Why You Should Take A Gap Year

As my high school career begins its end, many questions from family, friends, and even strangers have come about. What are you going to study? Where are you going to college? Have you started saving yet?

Of course I have the general answers. Yes, I will study journalism, if given the opportunity. I hope to go to Indiana University. No I haven’t started saving much. These robotic responses drag on, making me less excited about the future ahead of me.

Of course I love writing, but traveling has always been a passion of mine. Going from place to place as a kid, has made me more adaptable, even restless if in one place for too long. Perhaps that’s why when I realized I didn’t need to hop from high school to college, a gap year had me hooked.

But I have given up telling people about my ideas of a gap year since so many seem to scorn and question me even more. What about your education? Won’t you miss your friends? What will you do in all that time? Won’t you be bored? And of course the big question, WHY?

In this post I will comment and answer these questions on the seemingly unusual circumstances of A Gap Year.

What would you do?

This questions seems to stem from the idea that people that don’t go to college write after high school are either lazy or stupid. Both are equally untrue but in my case, I would be working on journalism and building up my own company or business. In reality, I would be getting more done as far as furthering my career than I would finishing up core classes in my first year of college.

Where would you go?

In addition to writing, I would travel. A common complaint with that answer is that travelling is costly and dangerous. Yeah, if you go to Syria. I want to be learning every day, almost uncomfortable with my surroundings but not in danger. Of course, I could move to some European country, consisting of native English speakers for a laid back gap year, but I am looking more towards an adventure. Currently I am planning on spending a year in Japan. It would be a complete change in culture and language as well as teach me responsibility of myself.

What about the money?

Contrary to popular belief, a one way ticket to any country wouldn’t be too expensive. If I truly wanted to, I could afford one right now with my minimal amount of funds. The main issue comes in with the visas and even though the cost of living in Japan would be 40% higher than in Noblesville, Indiana, I would be accumulating wealth rather than wasting it on a school that may or may not help me in the future. There is the possibility of debt with travel, but at least it isn’t guaranteed, as it is with college.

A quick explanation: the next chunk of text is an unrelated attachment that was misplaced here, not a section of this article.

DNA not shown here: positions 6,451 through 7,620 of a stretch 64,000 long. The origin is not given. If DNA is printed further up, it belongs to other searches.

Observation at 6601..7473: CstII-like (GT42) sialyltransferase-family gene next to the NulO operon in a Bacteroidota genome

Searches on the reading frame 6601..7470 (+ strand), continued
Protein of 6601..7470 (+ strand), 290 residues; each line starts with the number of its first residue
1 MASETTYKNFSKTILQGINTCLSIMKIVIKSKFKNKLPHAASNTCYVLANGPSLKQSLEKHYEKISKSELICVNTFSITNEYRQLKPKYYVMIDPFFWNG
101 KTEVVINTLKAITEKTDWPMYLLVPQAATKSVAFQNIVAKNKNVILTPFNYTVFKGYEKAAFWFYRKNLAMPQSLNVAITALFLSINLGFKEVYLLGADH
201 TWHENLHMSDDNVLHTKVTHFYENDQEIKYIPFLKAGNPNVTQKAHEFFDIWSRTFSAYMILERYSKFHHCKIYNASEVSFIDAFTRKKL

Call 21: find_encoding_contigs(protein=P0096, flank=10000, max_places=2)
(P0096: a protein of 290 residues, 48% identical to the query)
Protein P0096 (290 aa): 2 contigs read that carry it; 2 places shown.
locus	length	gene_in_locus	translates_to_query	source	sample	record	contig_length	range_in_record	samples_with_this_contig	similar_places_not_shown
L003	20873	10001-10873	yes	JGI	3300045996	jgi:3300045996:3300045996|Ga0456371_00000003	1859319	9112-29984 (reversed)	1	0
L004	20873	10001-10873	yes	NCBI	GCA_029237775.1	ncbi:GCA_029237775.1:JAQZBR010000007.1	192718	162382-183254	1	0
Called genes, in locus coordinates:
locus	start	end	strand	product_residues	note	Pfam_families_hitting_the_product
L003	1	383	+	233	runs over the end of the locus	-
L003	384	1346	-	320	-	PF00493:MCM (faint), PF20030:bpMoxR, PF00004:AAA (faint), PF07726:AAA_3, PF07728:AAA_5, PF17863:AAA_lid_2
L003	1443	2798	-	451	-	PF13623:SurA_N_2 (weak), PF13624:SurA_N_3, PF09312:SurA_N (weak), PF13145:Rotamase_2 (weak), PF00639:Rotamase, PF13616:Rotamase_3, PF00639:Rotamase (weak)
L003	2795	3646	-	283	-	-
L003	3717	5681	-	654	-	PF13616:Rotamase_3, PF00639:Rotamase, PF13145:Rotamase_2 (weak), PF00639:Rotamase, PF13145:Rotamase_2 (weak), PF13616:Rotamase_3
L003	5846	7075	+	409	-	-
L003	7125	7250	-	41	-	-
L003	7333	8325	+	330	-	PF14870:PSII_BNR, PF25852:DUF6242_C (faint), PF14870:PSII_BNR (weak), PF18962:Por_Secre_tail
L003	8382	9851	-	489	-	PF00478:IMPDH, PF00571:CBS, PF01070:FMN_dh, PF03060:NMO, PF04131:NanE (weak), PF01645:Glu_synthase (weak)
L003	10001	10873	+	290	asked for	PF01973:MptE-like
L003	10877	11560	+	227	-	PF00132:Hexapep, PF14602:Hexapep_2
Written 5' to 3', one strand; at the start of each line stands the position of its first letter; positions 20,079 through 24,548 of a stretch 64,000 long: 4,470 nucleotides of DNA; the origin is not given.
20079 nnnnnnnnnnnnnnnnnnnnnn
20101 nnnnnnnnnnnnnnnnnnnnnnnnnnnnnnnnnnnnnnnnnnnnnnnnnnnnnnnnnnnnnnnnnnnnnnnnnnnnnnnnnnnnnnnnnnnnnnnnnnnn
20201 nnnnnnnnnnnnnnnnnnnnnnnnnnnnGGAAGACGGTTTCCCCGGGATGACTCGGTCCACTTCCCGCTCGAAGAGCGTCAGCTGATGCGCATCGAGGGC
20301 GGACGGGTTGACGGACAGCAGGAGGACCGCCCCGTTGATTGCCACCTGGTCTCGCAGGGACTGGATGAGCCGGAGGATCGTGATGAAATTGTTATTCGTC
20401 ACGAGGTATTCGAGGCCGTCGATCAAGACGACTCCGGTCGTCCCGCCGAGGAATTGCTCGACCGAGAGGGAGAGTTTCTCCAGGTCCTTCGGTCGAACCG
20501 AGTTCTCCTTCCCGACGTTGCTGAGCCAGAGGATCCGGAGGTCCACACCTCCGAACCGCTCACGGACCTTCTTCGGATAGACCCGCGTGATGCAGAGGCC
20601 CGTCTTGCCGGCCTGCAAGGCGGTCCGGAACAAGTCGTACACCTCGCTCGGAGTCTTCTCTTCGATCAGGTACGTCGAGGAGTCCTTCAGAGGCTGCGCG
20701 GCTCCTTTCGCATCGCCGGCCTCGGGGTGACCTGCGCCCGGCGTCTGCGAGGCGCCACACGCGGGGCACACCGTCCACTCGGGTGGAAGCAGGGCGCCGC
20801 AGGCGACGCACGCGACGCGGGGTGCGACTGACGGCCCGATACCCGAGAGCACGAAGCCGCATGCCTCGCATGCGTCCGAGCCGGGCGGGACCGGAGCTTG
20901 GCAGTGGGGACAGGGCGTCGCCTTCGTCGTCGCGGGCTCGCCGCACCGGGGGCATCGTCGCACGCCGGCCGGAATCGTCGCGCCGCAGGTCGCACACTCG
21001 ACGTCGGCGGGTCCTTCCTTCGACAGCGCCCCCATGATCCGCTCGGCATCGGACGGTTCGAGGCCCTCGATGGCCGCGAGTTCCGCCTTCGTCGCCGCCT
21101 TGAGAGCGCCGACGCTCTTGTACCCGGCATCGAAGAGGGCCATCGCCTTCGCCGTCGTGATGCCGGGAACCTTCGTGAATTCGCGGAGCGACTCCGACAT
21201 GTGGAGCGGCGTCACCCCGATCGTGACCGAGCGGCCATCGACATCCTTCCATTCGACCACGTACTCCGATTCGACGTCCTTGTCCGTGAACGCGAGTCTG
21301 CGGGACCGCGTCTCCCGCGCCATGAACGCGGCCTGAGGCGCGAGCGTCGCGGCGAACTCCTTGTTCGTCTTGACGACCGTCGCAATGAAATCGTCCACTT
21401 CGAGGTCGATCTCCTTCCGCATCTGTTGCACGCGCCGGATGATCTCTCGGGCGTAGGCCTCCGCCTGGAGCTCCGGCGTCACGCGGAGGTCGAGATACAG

What about all of your high school friends?

To be honest, there are about five of my friends at school that have to potential of being lifelong friends and none of them have the same major or top school. And if I had the chance to travel or go to college with my friends, I would travel. Sure, they would be ahead in their education, but most of my friends career paths require more than a four year college anyway. And from what I have heard, the boundaries between the classes are blurred more in college. Besides, we have the technology that can connect people from around the world.

What about all the planning?

What better way to learn about the real world than to travel? There is no better way to learn responsibility than to have experience with it. College isn’t a magical place where you come in a crazy single minded adult and exit a wise middle aged twenty year old. Leaving the country to live in another, would help anyone look back on their lives in the US with a new perspective.

Why?

In a simple response, because I can. Why would I choose to sit in one place for the next few years of my life, accumulating debt as I am taught things I could easily google? I want to learn about other cultures and continue what I love without the stresses of homework, tests, and loans.

Below I have a list of websites that include more reasons as to why I shouldn’t go to college. In the end, the decision is mine to make, and whether I go to school, take a gap year, or I continue my life without a higher educations, I just hope to be happy.

Sources:

http://www.careeroverview.com/blog/2010/why-you-should-not-take-gap-year/

http://www.huffingtonpost.com/2016/05/01/gap-year_n_4325969.html

http://www.rasmussen.edu/student-life/blogs/college-life/a-gap-year-weighing-the-pros-and-cons/

http://www.gaptogreat.com/book/